for(let y = 0; y < steps; y++) {
const xCoord = x * (scale - 1);
const yCoord = y * (scale - 1);

const maxLength = scale - 1;

const values = [
this.grid.getValue(xCoord, yCoord),
this.grid.getValue(xCoord + maxLength, yCoord),
this.grid.getValue(xCoord + maxLength, yCoord + maxLength),
this.grid.getValue(xCoord, yCoord + maxLength),
];

const average = this.getAverage(values);

this.grid.setValue(
average + this.getRandomValue(magnitude),
xCoord + (scale >> 1), yCoord + (scale >> 1)
);
}
}
}``````

Again we pass the current scale we work at. This scale is used to determine for how many squares we need to calculate a center point.

I have written two utility functions (getAverage and getRandomValue) to help me calculate the average and offset it just a little bit to create more randomness.

The amount we offset the average with is determined by dividing the current scale by the grid size. Effectively this decreases the maximum potential offset the smaller the squares become.

Next for the Square Step I have chosen a rather straightforward approach. There are clever ways to minimize the amount of code needed. However I have chosen not to use this here to improve readability of the code.

``````private square(scale: number) {
const steps = Math.floor(this.grid.getSize() / (scale - 1));
const magnitude = scale / this.grid.getSize();

// Do diamond step
for(let x = 0; x < steps; x++) {
for(let y = 0; y < steps; y++) {
const xCoord = x * (scale - 1);
const yCoord = y * (scale - 1);

const maxLength = scale - 1;
const halfSize = scale >> 1;

// Top
{
const values: number[] = [
this.grid.getValue(xCoord, yCoord),
this.grid.getValue(xCoord + maxLength, yCoord),
this.grid.getValue(xCoord + halfSize, yCoord + halfSize)
];

if (this.grid.isInGrid(xCoord + halfSize, yCoord - halfSize)) {
values.push(this.grid.getValue(xCoord + halfSize, yCoord - halfSize));
}

const average = this.getAverage(values);

this.grid.setValue(
average + this.getRandomValue(magnitude),
xCoord + halfSize, yCoord
);
}

// Bottom
{
const values: number[] = [
this.grid.getValue(xCoord, yCoord + maxLength),
this.grid.getValue(xCoord + maxLength, yCoord + maxLength),
this.grid.getValue(xCoord + halfSize, yCoord + halfSize)
];

if (this.grid.isInGrid(xCoord + halfSize, yCoord + maxLength + halfSize)) {
values.push(this.grid.getValue(xCoord + halfSize, yCoord + maxLength + halfSize));
}

const average = this.getAverage(values);

this.grid.setValue(
average + this.getRandomValue(magnitude),
xCoord + halfSize, yCoord + maxLength
);
}

// Left
{
const values: number[] = [
this.grid.getValue(xCoord, yCoord),
this.grid.getValue(xCoord, yCoord + maxLength),
this.grid.getValue(xCoord + halfSize, yCoord + halfSize)
];

if (this.grid.isInGrid(xCoord - halfSize, yCoord + halfSize)) {
values.push(this.grid.getValue(xCoord - halfSize, yCoord + halfSize));
}

const average = this.getAverage(values);

this.grid.setValue(
average + this.getRandomValue(magnitude),
xCoord, yCoord + halfSize
);
}

// Right
{
const values: number[] = [
this.grid.getValue(xCoord + maxLength, yCoord),
this.grid.getValue(xCoord + maxLength, yCoord + maxLength),
this.grid.getValue(xCoord + halfSize, yCoord + halfSize)
];

if (this.grid.isInGrid(xCoord + maxLength + halfSize, yCoord + halfSize)) {
values.push(this.grid.getValue(xCoord + maxLength + halfSize, yCoord + halfSize));
}

const average = this.getAverage(values);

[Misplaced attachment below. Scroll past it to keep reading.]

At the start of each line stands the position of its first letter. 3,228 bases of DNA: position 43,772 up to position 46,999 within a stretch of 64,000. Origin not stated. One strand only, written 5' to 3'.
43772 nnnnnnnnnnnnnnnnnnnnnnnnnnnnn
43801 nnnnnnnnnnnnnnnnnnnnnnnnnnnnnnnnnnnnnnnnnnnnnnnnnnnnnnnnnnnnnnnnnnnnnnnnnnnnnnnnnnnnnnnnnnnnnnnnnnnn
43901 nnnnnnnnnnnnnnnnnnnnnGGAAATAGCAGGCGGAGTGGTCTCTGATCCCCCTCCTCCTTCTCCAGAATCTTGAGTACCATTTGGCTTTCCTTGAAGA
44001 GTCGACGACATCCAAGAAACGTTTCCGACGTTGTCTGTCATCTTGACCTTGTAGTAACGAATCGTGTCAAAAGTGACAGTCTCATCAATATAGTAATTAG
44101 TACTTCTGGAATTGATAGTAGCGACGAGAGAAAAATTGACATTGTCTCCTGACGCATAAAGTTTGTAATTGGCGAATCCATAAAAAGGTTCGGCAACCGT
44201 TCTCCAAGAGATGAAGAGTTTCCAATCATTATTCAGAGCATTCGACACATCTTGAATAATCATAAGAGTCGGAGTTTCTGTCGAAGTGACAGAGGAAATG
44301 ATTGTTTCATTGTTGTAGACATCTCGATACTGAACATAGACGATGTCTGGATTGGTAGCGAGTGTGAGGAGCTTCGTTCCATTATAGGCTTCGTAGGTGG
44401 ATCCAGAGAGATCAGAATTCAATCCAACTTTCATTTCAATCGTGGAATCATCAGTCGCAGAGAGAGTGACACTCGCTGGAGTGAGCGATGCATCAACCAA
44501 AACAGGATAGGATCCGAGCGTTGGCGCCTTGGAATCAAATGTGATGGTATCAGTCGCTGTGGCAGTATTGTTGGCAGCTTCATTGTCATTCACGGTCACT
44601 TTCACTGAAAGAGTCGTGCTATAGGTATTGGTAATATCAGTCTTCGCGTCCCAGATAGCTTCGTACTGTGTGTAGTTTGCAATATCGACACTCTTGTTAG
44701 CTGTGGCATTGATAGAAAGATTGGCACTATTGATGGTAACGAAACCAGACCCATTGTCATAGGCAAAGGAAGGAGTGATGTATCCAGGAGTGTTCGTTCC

this.grid.setValue(
average + this.getRandomValue(magnitude),
xCoord + maxLength, yCoord + halfSize
);
}
}
}
}``````

Note how for each corner we calculate we also check if we can add a fourth coordinate. Around the edge of the grid we cannot add a fourth coordinate (as we would be out of bounds there). However more towards the center of the grid we can use four coordinates to calculate a corner point.

In theory you could make the grid wrap around it self. This means we can always use four coordinates in the Square Step. Effectively this would mean the height map would move from the right back to the left side and from the bottom back to the top side.

### Putting it all together

When filling a grid using the `DiamondSquareGenerator` class we just get a boring 2D height map. To actually render it with some nice colors I have written the following code (main.ts in the repository):

``````import { Grid } from './grid.js';
import { DiamondSquareGenerator } from './diamond-square-generator.js';

const grid = new Grid(Math.pow(2, 8) + 1);
const scale = 4;

const canvas: HTMLCanvasElement = document.getElementById('canvas') as HTMLCanvasElement;

canvas.width = grid.getSize() * scale;
canvas.height = grid.getSize() * scale;

const context = canvas.getContext('2d');

const generator = new DiamondSquareGenerator(grid);
generator.generate();

context.scale(scale, scale);

for(let x = 0; x < grid.getSize(); x++) {
for(let y = 0; y < grid.getSize(); y++) {
const value = grid.getValue(x, y);

let color: string;
if (value < 0.4) {
color = 'rgb(0, 0, 255)';
} else if(value >= 0.4 && value < 0.41) {
color = 'rgb(160, 160, 9)';
} else if(value >= 0.41 && value < 0.7) {
color = 'rgb(0, 255, 0)';
} else if(value >= 0.7 && value <= 0.95) {
color = 'rgb(64, 192, 64)';
} else if(value >= 0.95 && value < 0.98) {
color = 'rgb(128, 128, 128)';
} else if(!isNaN(value)) {
color = 'rgb(255, 255, 255)';
}

context.fillStyle = color;
context.fillRect(x, y, 1, 1);
}
}
}``````

This code goes hand in hand with the accompanying HTML file found here.

It basically prepares the Canvas element for drawing and then iterates through the 2D grid. For each point it will decide which color to apply. There is no real magic here. Just a set of if/else statements.

How you color things is entirely up to you. The important thing is you now have a 2D height map you can play with!

I would advise to play with the color values. Maybe you can come up with a new scheme? Also play around with the size of the grid and the offset applied to each averaged value. See if you can come up with an interesting result! Got any feedback or questions? Or just want to send me a message? You can contact me at info@asyncdrink.com